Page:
March 3, 2017: Folia Phoniatrica et Logopaedica
https://www.readbyqxmd.com/read/28252994/reading-homophone-puns-evidence-from-eye-tracking
#15
Debra Jared, Sarah Bainbridge
We investigated how readers make sense of homophone puns (e.g., The butcher was very glad we could meat up) by tracking their eye movements as they read. Comparison sentences included homophone-error sentences in which the presented homophone was also not correct (e.g., The lawyer was very glad we could meat up) and sentences in which the homophone was correct for the context (e.g., The butcher was very glad to chop meat up for the stew). An effect of the frequency of the unpresented homophone mate (e.g., meet) was found on first-pass reading times for homophones, indicating that participants activated the meaning of the homophone mate through shared phonology...
March 2017: Canadian Journal of Experimental Psychology, Revue Canadienne de Psychologie Expérimentale
https://www.readbyqxmd.com/read/28241193/lipreading-ability-and-its-cognitive-correlates-in-typically-developing-children-and-children-with-specific-language-impairment
#16
Jenni Heikkilä, Eila Lonka, Sanna Ahola, Auli Meronen, Kaisa Tiippana
Purpose: Lipreading and its cognitive correlates were studied in school-age children with typical language development and delayed language development due to specific language impairment (SLI). Method: Forty-two children with typical language development and 20 children with SLI were tested by using a word-level lipreading test and an extensive battery of standardized cognitive and linguistic tests. Results: Children with SLI were poorer lipreaders than their typically developing peers...
March 1, 2017: Journal of Speech, Language, and Hearing Research: JSLHR
https://www.readbyqxmd.com/read/28229468/time-will-tell-a-longitudinal-investigation-of-brain-behavior-relationships-during-reading-development
#17
Mallory C Stites, Sarah Laszlo
ERPs are a powerful tool for the study of reading, as they are both temporally precise and functionally specific. These are essential characteristics for studying a process that unfolds rapidly and consists of multiple, interactive subprocesses. In work with adults, clear, specific models exist linking components of the ERP with individual subprocesses of reading including orthographic decoding, phonological processing, and semantic access (e.g., Grainger & Holcomb, 2009). The relationships between ERP components and reading subprocesses are less clear in development; here, we address two questions regarding these relationships...
February 23, 2017: Psychophysiology
https://www.readbyqxmd.com/read/28223953/predicting-future-reading-problems-based-on-pre-reading-auditory-measures-a-longitudinal-study-of-children-with-a-familial-risk-of-dyslexia
#18
Jeremy M Law, Maaike Vandermosten, Pol Ghesquière, Jan Wouters
Purpose: This longitudinal study examines measures of temporal auditory processing in pre-reading children with a family risk of dyslexia. Specifically, it attempts to ascertain whether pre-reading auditory processing, speech perception, and phonological awareness (PA) reliably predict later literacy achievement. Additionally, this study retrospectively examines the presence of pre-reading auditory processing, speech perception, and PA impairments in children later found to be literacy impaired. Method: Forty-four pre-reading children with and without a family risk of dyslexia were assessed at three time points (kindergarten, first, and second grade)...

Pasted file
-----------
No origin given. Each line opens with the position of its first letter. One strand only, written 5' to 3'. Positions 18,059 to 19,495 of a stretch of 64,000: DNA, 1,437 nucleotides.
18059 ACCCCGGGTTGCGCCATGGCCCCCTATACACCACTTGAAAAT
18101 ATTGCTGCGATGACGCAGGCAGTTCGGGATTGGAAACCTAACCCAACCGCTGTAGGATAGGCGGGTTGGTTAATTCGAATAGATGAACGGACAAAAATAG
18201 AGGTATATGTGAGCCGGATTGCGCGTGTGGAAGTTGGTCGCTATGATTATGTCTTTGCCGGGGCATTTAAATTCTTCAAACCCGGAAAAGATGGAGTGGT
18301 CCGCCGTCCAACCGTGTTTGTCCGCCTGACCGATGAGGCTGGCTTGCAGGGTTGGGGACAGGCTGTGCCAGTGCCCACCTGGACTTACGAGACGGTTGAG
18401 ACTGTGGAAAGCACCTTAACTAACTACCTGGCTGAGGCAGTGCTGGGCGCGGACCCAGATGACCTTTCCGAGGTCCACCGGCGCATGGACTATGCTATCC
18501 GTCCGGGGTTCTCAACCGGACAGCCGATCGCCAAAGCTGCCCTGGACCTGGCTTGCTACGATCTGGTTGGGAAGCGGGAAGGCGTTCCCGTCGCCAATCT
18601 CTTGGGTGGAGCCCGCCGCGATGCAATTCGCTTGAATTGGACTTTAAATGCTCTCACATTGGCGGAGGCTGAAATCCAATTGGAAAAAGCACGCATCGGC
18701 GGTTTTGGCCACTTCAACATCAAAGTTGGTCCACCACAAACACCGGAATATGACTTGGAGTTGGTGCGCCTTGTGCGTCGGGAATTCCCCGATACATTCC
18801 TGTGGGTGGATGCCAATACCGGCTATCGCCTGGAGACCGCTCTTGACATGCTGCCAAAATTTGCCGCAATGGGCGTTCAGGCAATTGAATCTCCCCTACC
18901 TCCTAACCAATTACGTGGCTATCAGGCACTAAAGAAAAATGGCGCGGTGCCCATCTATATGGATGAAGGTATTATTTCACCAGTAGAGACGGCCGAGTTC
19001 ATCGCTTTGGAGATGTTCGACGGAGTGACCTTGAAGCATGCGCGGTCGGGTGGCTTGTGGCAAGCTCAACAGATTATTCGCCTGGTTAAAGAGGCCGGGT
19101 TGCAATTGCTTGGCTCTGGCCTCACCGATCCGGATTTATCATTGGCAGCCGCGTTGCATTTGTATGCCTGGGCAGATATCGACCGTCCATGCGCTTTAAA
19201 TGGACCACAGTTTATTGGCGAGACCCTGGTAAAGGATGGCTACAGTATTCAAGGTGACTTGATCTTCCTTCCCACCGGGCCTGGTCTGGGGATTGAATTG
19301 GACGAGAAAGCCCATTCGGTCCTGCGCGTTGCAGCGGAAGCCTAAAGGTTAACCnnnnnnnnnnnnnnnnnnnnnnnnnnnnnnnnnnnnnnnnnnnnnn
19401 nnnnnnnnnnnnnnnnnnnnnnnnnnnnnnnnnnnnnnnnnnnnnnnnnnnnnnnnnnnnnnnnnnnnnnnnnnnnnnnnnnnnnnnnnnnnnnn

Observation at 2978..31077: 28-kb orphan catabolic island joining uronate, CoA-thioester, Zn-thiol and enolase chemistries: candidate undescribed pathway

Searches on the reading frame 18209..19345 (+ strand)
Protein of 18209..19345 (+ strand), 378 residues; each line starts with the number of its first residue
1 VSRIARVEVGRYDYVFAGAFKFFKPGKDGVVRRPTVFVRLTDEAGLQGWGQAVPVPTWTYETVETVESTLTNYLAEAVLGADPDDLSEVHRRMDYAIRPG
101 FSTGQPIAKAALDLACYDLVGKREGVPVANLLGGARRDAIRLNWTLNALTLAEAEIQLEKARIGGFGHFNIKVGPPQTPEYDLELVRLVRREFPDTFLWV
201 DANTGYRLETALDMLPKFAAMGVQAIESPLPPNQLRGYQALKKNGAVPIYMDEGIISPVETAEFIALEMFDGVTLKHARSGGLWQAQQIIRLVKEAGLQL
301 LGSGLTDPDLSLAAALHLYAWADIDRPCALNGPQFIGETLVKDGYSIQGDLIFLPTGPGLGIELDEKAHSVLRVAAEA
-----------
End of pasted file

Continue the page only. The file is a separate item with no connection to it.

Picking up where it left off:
2017: Frontiers in Psychology
https://www.readbyqxmd.com/read/28213115/cross-modal-representation-of-spoken-and-written-word-meaning-in-left-pars-triangularis
#19
Antonietta Gabriella Liuzzi, Rose Bruffaerts, Ronald Peeters, Katarzyna Adamczuk, Emmanuel Keuleers, Simon De Deyne, Gerrit Storms, Patrick Dupont, Rik Vandenberghe
The correspondence in meaning extracted from written versus spoken input remains to be fully understood neurobiologically. Here, in a total of 38 subjects, the functional anatomy of cross-modal semantic similarity for concrete words was determined based on a dual criterion: First, a voxelwise univariate analysis had to show significant activation during a semantic task (property verification) performed with written and spoken concrete words compared to the perceptually matched control condition. Second, in an independent dataset, in these clusters, the similarity in fMRI response pattern to two distinct entities, one presented as a written and the other as a spoken word, had to correlate with the similarity in meaning between these entities...
February 14, 2017: NeuroImage
https://www.readbyqxmd.com/read/28201838/phonological-treatment-approaches-for-spoken-word-production-in-aphasia
#20
Elizabeth Brookshire Madden, Reva M Robinson, Diane L Kendall
This article provides an overview of phonological treatment approaches for anomia in individuals with aphasia. The role of phonology in language processing, as well as the impact of phonological impairment on communication is initially discussed. Then, traditional phonologically based treatment approaches, including phonological, orthographic, indirect, guided, and mixed cueing methods, are described. Collectively, these cueing treatment approaches aim to facilitate word retrieval by stimulating residual phonological abilities...
February 2017: Seminars in Speech and Language